Slaughterhouse with a view: Adams Farm, Athol

Adams Farm, August 2015. Photo: Cathy Stanton
Adams Farm, August 2015. Photo: Cathy Stanton

There were five local slaughterhouses in Athol when Beverly and Lewis Adams began to sell packaged meat as part of a transition away from the increasingly unprofitable business of dairying. Lewis slaughtered the cows and pigs they raised on their Bearsden Road farm, an Italian butcher from Donelan’s market in Orange did the cutting, and Beverly packaged the meat for her husband to sell around town. The business grew, and after Lewis died suddenly in 1973, Beverly kept it going as a way to support her five children.

She was also continuing a trust from her mother-in-law, Hester (Comerford) Adams. Continue reading Slaughterhouse with a view: Adams Farm, Athol

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Farming at the edge of industry: Moore’s Maple Grove Farm, Orange

John and Laura Moore. Photo courtesy of the Moore family.
John and Laura Moore. Photo courtesy of the Moore family. (Click for larger image.)

John and Laura Moore met 50 years ago at a 4H gathering in Washington, DC. Both were teenagers from farm families, hers in Michigan, his in Orange, Massachusetts, and they were sent to Washington in recognition of their prize-winning farm products. They fell in love, carried on a long-distance romance, then married and settled down two miles north of the center of Orange on the Cross Road farm where John was raised. They have lived and farmed there ever since, raising four children who still live close by. Their grandchildren are the ninth generation of Moores to live in this part of town.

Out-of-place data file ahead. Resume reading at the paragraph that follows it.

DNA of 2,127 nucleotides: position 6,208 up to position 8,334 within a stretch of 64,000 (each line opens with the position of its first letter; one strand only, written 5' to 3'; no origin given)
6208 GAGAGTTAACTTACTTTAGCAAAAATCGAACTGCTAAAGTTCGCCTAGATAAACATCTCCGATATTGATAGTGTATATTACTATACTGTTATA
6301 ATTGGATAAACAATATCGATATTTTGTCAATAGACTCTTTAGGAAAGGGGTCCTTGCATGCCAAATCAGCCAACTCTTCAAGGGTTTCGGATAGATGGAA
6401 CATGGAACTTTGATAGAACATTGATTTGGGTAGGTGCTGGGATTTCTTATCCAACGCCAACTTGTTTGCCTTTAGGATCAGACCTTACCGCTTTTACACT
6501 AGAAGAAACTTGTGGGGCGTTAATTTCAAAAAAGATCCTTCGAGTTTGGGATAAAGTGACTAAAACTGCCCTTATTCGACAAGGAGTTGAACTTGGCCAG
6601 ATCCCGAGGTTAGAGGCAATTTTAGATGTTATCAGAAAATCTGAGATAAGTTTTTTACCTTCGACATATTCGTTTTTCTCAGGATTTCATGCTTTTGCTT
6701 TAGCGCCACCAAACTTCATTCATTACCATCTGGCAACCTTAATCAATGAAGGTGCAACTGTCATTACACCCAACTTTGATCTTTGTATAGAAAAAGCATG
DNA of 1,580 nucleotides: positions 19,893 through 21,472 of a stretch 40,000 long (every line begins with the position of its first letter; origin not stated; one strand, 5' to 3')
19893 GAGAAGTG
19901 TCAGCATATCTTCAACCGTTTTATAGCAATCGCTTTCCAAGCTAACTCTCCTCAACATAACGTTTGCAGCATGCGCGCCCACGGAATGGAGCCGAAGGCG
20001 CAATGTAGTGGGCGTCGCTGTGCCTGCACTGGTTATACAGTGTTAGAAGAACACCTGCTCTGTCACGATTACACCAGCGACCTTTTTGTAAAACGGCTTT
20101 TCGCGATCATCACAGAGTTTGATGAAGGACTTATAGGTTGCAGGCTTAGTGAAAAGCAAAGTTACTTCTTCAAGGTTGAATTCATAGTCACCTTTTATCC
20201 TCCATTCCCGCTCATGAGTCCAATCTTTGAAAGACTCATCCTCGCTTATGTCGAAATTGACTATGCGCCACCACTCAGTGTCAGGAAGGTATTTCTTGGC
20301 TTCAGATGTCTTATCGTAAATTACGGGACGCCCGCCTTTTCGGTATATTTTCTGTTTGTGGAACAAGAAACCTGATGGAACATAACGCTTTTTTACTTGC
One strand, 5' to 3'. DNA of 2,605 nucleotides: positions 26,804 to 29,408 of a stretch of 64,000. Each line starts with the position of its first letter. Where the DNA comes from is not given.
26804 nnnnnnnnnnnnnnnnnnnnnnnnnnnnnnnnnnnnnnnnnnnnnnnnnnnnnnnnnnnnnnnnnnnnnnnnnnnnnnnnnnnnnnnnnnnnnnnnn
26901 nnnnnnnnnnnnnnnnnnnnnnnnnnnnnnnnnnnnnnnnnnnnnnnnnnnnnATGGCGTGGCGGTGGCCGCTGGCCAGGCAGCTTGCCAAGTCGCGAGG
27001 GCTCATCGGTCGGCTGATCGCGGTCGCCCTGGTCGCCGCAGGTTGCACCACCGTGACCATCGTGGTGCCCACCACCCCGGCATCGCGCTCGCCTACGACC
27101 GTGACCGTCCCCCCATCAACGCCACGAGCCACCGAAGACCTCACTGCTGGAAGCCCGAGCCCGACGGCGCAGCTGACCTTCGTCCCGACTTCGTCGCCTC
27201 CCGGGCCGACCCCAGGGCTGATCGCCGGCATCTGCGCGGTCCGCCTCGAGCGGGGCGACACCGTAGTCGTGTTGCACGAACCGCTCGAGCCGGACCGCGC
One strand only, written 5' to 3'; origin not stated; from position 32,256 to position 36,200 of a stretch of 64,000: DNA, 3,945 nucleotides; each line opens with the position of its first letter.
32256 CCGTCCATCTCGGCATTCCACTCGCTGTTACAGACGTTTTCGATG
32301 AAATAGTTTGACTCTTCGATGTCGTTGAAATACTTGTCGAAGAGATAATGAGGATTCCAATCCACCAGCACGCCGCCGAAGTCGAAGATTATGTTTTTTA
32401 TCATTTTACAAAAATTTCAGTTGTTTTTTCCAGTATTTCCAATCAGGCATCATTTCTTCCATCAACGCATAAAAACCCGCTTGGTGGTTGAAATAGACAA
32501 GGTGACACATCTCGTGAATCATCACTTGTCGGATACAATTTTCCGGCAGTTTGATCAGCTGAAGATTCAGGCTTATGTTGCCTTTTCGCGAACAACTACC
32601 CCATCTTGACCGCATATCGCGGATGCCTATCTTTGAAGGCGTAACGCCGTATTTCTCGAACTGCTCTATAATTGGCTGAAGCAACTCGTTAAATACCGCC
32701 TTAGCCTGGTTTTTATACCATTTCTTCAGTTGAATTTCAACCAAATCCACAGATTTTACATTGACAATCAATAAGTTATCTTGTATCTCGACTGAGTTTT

It is as rural and as pastoral a story as can be imagined. It seems—and the farm feels—very far removed from the center of Orange, in either its industrial heyday or its struggling present. And yet Moore’s Maple Grove Farm has reflected the changes not only in Orange but in the area’s larger industrial economy for well over a century, and the linkages between them challenge us to see the farm and the town as two sides of the same story. Continue reading Farming at the edge of industry: Moore’s Maple Grove Farm, Orange

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Deindustrial dairy: Chase Hill Farm, Warwick

chase-hill-blue-sky
Chase Hill Farm, July 2015. Photo: Cathy Stanton.

Chase Hill Farm in Warwick feels like one of the most peaceful places on earth. It’s on one of those roads where you look twice when a car happens to drive by. There’s a view of Mount Monadnock across the fields to the northeast. Brown and white cows are usually to be seen grazing on one of the hillsides. A mysterious little doorway—the entrance to the cheese cave, it turns out—leads into the side of a hill. The only disruption is from the sheepdog who comes to meet you, but when Mark Fellows appears in response to her barking, he simply advises, “The best way to get her to stop is just to ignore her.”

The calm is partly a reflection of the farm’s location. But it’s also something that has been achieved gradually over the three decades since Mark and his wife Jeannette took over his parents’ business. Slowly and thoughtfully, they’ve been disentangling what was once a conventional commercial dairy from the surprisingly complex processes that have made cow’s milk one of the most fully industrialized of food products. At the same time, they’re part of a new partnership between farmers and land conservationists, a relationship that was by no means always amicable. Continue reading Deindustrial dairy: Chase Hill Farm, Warwick

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